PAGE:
What if you want a COVID-19 test but don’t have health insurance?

Now that test kits are more available, there has been some concern fear of cost might deter underinsured or uninsured Americans from getting tested.

Hawaii state Department of Health microbiologist Mark Nagata demonstrates the process for testing a sample for coronavirus at the department's laboratory in Pearl City, Hawaii. (Audrey McAvoy/AP Photo)

Hawaii state Department of Health microbiologist Mark Nagata demonstrates the process for testing a sample for coronavirus at the department's laboratory in Pearl City, Hawaii. (Audrey McAvoy/AP Photo)

Whether someone coughed near you on the subway or you have a neighbor who just got back from an international trip, if you’ve developed a cough or a fever lately you might be worried it’s more than just the flu. The first step if you think you may have been exposed to COVID-19 is to get tested.

But what if you don’t have health insurance? Or you have insurance but no primary care doctor, and you want to avoid a possibly costly trip to the emergency room?

Testing is one cornerstone of containing the coronavirus. And now that test kits are becoming more widely available in this country, there has been some concern that fear of cost might deter underinsured or uninsured Americans from getting tested.

That fear is not unfounded, according to Evan Anderson, a University of Pennsylvania public health researcher.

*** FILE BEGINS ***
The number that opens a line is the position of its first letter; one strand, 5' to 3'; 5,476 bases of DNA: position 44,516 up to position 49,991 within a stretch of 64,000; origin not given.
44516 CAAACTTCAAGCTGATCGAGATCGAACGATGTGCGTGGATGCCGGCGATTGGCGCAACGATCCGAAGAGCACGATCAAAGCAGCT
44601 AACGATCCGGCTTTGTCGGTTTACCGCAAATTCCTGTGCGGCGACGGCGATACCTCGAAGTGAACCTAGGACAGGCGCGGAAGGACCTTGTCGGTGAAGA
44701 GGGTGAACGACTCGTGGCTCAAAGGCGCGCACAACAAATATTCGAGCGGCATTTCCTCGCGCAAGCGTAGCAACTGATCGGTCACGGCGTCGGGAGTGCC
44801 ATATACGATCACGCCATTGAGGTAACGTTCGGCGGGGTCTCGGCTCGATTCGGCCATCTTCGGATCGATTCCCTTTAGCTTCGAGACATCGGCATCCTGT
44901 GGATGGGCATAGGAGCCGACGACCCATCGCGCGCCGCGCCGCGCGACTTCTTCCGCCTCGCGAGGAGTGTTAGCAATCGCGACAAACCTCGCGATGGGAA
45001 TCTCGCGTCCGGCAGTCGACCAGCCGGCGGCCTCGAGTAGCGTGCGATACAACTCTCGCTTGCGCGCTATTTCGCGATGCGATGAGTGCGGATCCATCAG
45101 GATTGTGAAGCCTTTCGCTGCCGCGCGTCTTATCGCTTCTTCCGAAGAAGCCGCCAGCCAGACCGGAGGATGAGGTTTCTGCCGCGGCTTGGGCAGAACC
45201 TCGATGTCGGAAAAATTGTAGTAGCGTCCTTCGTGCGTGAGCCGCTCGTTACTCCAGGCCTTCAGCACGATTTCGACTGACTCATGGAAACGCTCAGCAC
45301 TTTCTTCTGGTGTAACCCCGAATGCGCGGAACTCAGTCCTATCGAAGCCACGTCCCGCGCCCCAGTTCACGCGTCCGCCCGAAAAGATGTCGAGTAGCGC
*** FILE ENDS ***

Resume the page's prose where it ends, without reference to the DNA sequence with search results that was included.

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“For the people that are uninsured, they could very easily be looking at a few thousand dollars in charges at least,” Anderson said. “Even for people who are insured, they may very well have a high deductible, and they could still be facing a $1,000 charge.”

(That happened in Florida, where a man who thought he might have coronavirus went to the emergency room. Knowing he had limited insurance, he asked for a flu test before a coronavirus screening, according to the Miami Herald — and it turned out he did have the flu. He was charged $3,271 and left with a $1,400 bill after insurance, the Herald reported.)

Tests for COVID-19, from either the Centers for Disease Control and Prevention or through state labs in Pennsylvania or New Jersey are free. Delaware’s state lab also has been approved to test samples; it could not be immediately determined whether testing is free in that state.

If you think you might have COVID-19, don’t panic, health officials advise. Assuming you don’t have a high fever or difficulty breathing, a trip to the hospital isn’t necessary, and coughing and fever might be the seasonal flu. Your doctor will consider testing if you have symptoms and have either traveled to an area where COVID-19 is spreading or have been exposed to a confirmed case. People hospitalized with severe respiratory symptoms may also be tested. Guidelines for testing are issued by the CDC and will likely continue to change.

Currently, getting tested just requires the approval of a doctor, so speaking with a health care practitioner will be a necessary first step if you think you might be sick.